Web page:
The cave was excavated by L. Pericot between 1922 and 1931. The resulting stratigraphical record, which was recently revised, shows a timeline of occupation extending from the end of the Gravettian period, through the entire Solutrean period to the Mediterranean Upper Magdalenian, indicating a time interval approximately ranging from 28,000 years to 11,000 years before the present.
"The next period, identified as the Solutrean (21,000 – 16,500 years before the present) includes the time said to be the peak of Parpalló mobile art. It is the phase when artistic expression and originality are at a maximum. This phenomenon, as it happens, can be generalised for all Palaeolithic art south of the River Ebro. No-one knows why this is so, but it could be due to the concentration of Palaeolithic communities in this area, which was likely an area of refuge from the worsening climate conditions that occurred at the height of the last ice age.
Accordingly, more than 150 plates have been dated to the Lower Solutrean (± 21,000 years before the present).
More than 850 decorated pieces were attributed to the Middle Solutrean (± 20,000 – 19,000 years before the present), , - the development of some innovative aspects can be seen, such as the increased variety and complexity of geometric patterns and, above all, the significant increase in the size of the stones on which the engravings and painting are made. That increase in size, reaching half a metre in length in some cases, seems to want to convey the idea that the art of Parpalló wishes to leave its mark in stone.
The Evolved Solutrean (19,000 – 16,500 years before the present) comprises two distinct phases of development. The initial phase (Upper Solutrean), to which 915 pieces are attributed, encompasses a reduction to the size of the stone media, returning to their usual standard, as well as a sharp decrease in the use of the some pictorial elements, especially as regards animation and the representation of scenes. In the final phase of this period, known as the Solutrean-Gravettian, and represented by 558 objects.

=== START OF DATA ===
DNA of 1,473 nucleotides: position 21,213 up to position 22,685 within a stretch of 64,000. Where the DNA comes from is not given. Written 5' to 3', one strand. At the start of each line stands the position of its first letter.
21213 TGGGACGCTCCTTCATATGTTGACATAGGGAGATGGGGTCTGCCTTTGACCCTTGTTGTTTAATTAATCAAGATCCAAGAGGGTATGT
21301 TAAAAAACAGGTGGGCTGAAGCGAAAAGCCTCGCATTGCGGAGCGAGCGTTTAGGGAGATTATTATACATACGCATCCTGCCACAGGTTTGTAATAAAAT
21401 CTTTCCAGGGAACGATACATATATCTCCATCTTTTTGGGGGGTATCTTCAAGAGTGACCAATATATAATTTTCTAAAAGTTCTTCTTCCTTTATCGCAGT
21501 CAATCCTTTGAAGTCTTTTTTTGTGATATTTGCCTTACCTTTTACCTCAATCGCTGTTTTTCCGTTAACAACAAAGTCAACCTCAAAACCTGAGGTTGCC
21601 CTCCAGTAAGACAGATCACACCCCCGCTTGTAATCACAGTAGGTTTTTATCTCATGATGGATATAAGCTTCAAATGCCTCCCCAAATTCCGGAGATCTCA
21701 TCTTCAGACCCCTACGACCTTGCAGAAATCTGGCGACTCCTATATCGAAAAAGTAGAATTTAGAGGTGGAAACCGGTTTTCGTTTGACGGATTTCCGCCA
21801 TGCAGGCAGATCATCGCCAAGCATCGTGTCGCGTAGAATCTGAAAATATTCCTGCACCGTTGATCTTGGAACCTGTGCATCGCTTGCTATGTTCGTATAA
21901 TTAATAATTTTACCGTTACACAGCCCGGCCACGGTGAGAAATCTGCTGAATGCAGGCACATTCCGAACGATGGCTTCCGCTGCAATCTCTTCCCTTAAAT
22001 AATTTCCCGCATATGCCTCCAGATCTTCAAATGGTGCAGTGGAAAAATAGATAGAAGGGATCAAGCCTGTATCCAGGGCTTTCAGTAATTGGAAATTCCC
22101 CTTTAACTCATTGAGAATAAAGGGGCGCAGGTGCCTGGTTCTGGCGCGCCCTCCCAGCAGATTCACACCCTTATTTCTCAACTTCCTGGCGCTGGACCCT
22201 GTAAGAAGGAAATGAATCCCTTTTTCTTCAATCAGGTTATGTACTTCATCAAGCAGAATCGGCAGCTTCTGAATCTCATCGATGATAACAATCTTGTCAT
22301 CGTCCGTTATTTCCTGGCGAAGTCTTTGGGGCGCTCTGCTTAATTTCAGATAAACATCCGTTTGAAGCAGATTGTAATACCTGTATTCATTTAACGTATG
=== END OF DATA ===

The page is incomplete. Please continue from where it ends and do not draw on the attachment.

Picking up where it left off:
The mobile art attributed to the Magdalenian period (16,500 – 11,000 years before the present) can also be divided into different phases, like the art of the previous period.
Hence, in the Lower Magdalenian (16,500 – 14,000 years before the present), the first phase of development (Ancient Magdalenian A) has links to some of the standards and norms of the preceding early Solutrean period i.e. a decrease in pictorial richness (less dynamics and detail, and even the evident regression of pictorial technique) and fewer pieces of art (323 plates). The standards and precepts are again reversed in the final phase of this period (Ancient Magdalenian B). This reversal comprises, in the first instance, an increase in the quantity of figures (671 pieces of art), as well as the establishment of the qualities that come to represent the essential characteristics of art of the late Pleistocene in Europe, i.e. the dominance of representations of animals, realism, respect for proportions and the attention to anatomical details. The Ancient Magdalenian B phase is also noted for the reappearance of geometrical patterns and their increased complexity and diversity.
Finally, the Upper Magdalenian (14,000 – 11,000 years before the present) is represented through 440 objects (including stone plates and engraved bone tools). The trend for naturalist representations in this period entails continuity of the processes initiated in the previous stage." (http://www.arte-coa.pt/)